Adobe is set to release CS5–its flagship Creative Suite product–next week. One of the key features of the new software is Adobe’s Flash-to-iPhone compiler that enables developers to create an application in Flash, then package it for use on the iPhone–circumventing Apple’s lack of Flash support.
While restricting development to the Objective-C programming language effectively blocks Adobe’s flanking maneuver, and arguably helps Apple maintain the stability and consistency of apps with a minimum of effort, it also hinders what developers can achieve.
Facebook’s Joe Hewitt stated via Twitter “I’m upset because frankly I think Objective-C is mediocre and was excited about using other languages to make iPhone development fun again.”
Setting those considerations aside, Apple’s war with Adobe puts developers in a tough spot as well. Apple has managed to establish itself as the de facto App Store–meaning that it is virtually a requirement to at least create an app for the iPhone and iPad, but it is not the only platform.
Developers want tools that allow them to develop an app once, and repackage or redistribute it across multiple platforms such as Android, Windows Mobile, WebOS, PC, etc. Flash is fairly ubiquitous, so developers could create an app in Flash that would work across most platforms, then use the Flash-to-iPhone compiler to port it to the iPhone and voila!
Unfortunately, those compiled apps won’t ever see the Apple App Store because they violate the new rules. So, developers will have to create one app for the iPhone and iPad, and then develop the same app all over again for other platforms.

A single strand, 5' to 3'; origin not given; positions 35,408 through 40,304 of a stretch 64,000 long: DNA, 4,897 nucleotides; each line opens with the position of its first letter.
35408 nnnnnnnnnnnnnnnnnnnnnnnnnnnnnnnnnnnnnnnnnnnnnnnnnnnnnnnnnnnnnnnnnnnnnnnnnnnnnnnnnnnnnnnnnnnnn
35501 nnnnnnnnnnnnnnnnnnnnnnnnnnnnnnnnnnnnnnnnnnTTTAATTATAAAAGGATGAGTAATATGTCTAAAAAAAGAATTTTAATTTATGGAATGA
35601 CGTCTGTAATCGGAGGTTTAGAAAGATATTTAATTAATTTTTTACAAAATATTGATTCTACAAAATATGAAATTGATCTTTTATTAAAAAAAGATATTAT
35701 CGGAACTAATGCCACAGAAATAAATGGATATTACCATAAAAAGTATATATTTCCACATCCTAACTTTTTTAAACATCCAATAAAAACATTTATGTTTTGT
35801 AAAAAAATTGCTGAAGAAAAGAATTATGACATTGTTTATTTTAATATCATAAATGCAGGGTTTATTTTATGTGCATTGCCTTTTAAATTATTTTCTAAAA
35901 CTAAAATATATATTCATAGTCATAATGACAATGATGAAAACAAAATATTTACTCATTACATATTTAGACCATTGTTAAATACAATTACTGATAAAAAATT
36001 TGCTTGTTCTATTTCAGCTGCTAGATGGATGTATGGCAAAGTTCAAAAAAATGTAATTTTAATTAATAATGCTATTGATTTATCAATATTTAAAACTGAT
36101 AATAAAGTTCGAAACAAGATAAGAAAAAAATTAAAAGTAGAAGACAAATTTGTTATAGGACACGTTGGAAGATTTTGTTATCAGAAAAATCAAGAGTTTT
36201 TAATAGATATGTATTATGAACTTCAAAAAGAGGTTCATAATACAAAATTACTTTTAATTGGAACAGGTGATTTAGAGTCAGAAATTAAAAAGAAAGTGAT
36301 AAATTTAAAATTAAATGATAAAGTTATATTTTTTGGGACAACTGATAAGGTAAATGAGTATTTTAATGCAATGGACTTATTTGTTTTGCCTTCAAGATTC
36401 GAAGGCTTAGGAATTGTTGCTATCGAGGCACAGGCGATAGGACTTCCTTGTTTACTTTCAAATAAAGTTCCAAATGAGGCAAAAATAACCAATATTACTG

The move by Apple seems petty. There may be some benefit to Apple, but Adobe, app developers, and ultimately iPhone and iPad users all suffer as a consequence.

iPhone SDK 3.2 gone gold

Posted by: Flirtation Creations  /  Category: App Development, App Store, Apple Inc, Applications, Developer, iPad, iPhone, iPhone OS, iPod Touch

No, this has nothing to do with the Olympics or World Championships, but it is of equal importance to those who live and breathe Apple – paying members of Apple’s iPhone Developer Program can now access the Gold Master seed of the iPhone SDK for OS 3.2. What is the big hoo-ha for this, you ask? Well, for the uninitiated, this would be the maiden version of the operating system that offers support for the iPad that looks set to take the world (or at least, North America) by storm. Guess with this, we could be looking at a flurry of iPad apps coming our way sooner rather than later.

Flirtation Creation launches new logo design and website

Posted by: Flirtation Creations  /  Category: App Development, App Store, Apple Inc, Applications, Developer, Facebook, Flirtation Creations, Google Buzz, Graphic Design, Internet, iPad, iPhone, iPhone OS, iPod Touch, Social Networking, Technology, Twitter, Web Design